“Mrs. Quinton, I know where Julia is. That’s not the problem.” I hesitate, looking into the woman’s tearful eyes, before going on. “It’s what I may find when I go there. That’s my concern.”
“Oh, Ms. Young. You are scaring me. Can you go there now? To free my Julia from her captors? Money is no object. Whatever you might need, I’ll pay you. It’s just Julia that matters.”
“Let’s not worry about the money, Mrs. Quinton. We can deal with that later. I’ll go immediately to where Julia is, but I want you to know that it may already be too late. These beings that have her show no mercy. It may not be a pretty picture. I don’t want to mislead you.”
“Go, go now. Please see what you can do, Ms. Young. Should I call the police again, to go with you?”
“I’m afraid the police will be of no use. I’ll go on my own. It’s not me they want.”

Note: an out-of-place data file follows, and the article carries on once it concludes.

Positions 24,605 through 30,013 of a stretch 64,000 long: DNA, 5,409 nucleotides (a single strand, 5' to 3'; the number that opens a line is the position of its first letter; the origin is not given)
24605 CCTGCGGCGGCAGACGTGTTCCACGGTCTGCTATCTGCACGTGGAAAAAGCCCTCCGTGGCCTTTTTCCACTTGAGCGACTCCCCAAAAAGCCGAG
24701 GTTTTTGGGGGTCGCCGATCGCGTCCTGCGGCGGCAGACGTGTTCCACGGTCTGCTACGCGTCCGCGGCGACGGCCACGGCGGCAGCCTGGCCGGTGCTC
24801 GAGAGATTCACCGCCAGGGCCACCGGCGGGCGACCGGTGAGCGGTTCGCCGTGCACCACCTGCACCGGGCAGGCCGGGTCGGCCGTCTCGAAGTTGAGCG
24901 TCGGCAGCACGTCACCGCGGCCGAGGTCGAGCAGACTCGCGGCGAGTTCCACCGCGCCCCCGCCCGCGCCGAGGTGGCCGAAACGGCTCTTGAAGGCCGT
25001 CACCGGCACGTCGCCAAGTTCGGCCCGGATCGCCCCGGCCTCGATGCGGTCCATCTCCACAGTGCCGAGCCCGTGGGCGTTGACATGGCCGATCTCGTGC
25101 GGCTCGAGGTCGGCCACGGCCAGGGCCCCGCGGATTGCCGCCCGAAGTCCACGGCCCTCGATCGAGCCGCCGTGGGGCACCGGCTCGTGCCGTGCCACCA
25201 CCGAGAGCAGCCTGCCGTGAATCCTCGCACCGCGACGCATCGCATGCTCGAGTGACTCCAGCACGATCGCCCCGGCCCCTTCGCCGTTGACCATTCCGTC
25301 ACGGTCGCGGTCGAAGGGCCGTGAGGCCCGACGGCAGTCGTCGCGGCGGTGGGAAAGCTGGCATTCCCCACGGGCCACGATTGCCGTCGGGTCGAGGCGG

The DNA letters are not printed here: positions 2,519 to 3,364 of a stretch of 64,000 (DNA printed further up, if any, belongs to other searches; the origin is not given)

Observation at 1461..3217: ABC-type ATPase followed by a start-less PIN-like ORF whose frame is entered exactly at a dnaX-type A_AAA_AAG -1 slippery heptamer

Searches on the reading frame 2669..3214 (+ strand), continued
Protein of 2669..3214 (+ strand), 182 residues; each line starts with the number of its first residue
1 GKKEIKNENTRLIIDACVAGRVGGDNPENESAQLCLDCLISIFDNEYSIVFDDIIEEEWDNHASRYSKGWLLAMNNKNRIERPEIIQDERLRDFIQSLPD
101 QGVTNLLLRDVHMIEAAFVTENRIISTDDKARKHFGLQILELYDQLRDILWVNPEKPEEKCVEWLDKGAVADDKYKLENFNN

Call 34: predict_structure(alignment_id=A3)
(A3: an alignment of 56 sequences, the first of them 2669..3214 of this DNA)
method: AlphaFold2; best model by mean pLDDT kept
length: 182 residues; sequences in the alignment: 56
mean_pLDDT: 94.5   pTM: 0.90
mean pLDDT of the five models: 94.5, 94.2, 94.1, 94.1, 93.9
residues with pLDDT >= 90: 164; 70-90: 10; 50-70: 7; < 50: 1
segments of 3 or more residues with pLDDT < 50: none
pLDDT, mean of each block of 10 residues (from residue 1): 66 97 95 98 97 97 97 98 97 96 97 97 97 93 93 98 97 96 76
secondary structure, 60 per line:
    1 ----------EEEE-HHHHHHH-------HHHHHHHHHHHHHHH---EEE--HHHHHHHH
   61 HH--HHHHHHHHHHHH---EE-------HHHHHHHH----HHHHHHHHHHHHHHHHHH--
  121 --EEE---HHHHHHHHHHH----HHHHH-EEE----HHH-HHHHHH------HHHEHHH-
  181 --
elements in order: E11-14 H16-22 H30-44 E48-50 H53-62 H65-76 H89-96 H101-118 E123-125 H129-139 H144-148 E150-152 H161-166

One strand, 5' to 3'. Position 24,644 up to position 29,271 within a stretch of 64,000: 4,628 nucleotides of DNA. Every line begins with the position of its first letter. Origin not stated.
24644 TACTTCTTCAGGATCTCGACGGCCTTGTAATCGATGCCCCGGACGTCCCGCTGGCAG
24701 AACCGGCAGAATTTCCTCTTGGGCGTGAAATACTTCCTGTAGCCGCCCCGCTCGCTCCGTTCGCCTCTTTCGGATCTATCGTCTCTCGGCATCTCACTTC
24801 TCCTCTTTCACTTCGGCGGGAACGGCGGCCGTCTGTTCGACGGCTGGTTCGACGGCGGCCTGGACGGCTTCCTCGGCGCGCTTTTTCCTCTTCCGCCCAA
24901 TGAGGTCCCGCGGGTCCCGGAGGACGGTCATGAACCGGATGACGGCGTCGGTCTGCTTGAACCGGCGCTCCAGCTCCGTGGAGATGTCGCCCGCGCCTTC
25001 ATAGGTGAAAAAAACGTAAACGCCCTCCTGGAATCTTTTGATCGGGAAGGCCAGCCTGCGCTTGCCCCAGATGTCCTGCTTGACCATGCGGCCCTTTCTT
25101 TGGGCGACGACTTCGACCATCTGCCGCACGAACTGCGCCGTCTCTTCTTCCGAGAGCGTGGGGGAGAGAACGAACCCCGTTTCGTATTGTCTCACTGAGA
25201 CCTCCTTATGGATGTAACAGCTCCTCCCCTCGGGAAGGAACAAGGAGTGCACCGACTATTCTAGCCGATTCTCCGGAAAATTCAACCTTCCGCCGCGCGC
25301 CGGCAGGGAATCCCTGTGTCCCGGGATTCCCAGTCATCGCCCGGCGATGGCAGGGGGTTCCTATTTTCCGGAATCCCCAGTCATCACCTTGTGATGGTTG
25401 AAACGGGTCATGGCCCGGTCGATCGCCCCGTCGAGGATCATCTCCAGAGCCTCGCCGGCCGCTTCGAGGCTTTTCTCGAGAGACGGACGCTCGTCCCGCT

It only takes me a quarter hour to get to the old brick warehouse where I know Julia is being held. It’s in a run-down industrial part of town, and it’s been abandoned for years. I don’t know why it hasn’t been torn down, except I suspect the aura about the place keeps mere mortals far from it. I find one of the boarded-up entrances and, using a pry bar I keep in the trunk, pull the plywood back far enough to gain entrance. I sense I know where I’ll find Julia, and I head directly toward the place deep in the old building, my flashlight leading the way. I steel myself for what I might find when I get there, but even that is insufficient to prepare me.
Julia is there all right. Or I should say, what is left of Julia. She’d been stripped naked and strung up by her arms, attached by snake-like cords to overhead wooden beams. As I approach and my light reaches her eyes, her head twitches and she groans, so I know she’s still alive, if just barely. Parts of her are missing, and not just the chunk of flesh her captors had placed in that baggie. A chunk of flesh they cut from Julia’s left breast, glowing around the edges, a glow they put on it with their special powers. A gaping hole is clearly visible where they cut the flesh out of Julia’s body, and it’s oozing dark, thickened blood that runs down over her ribs and side.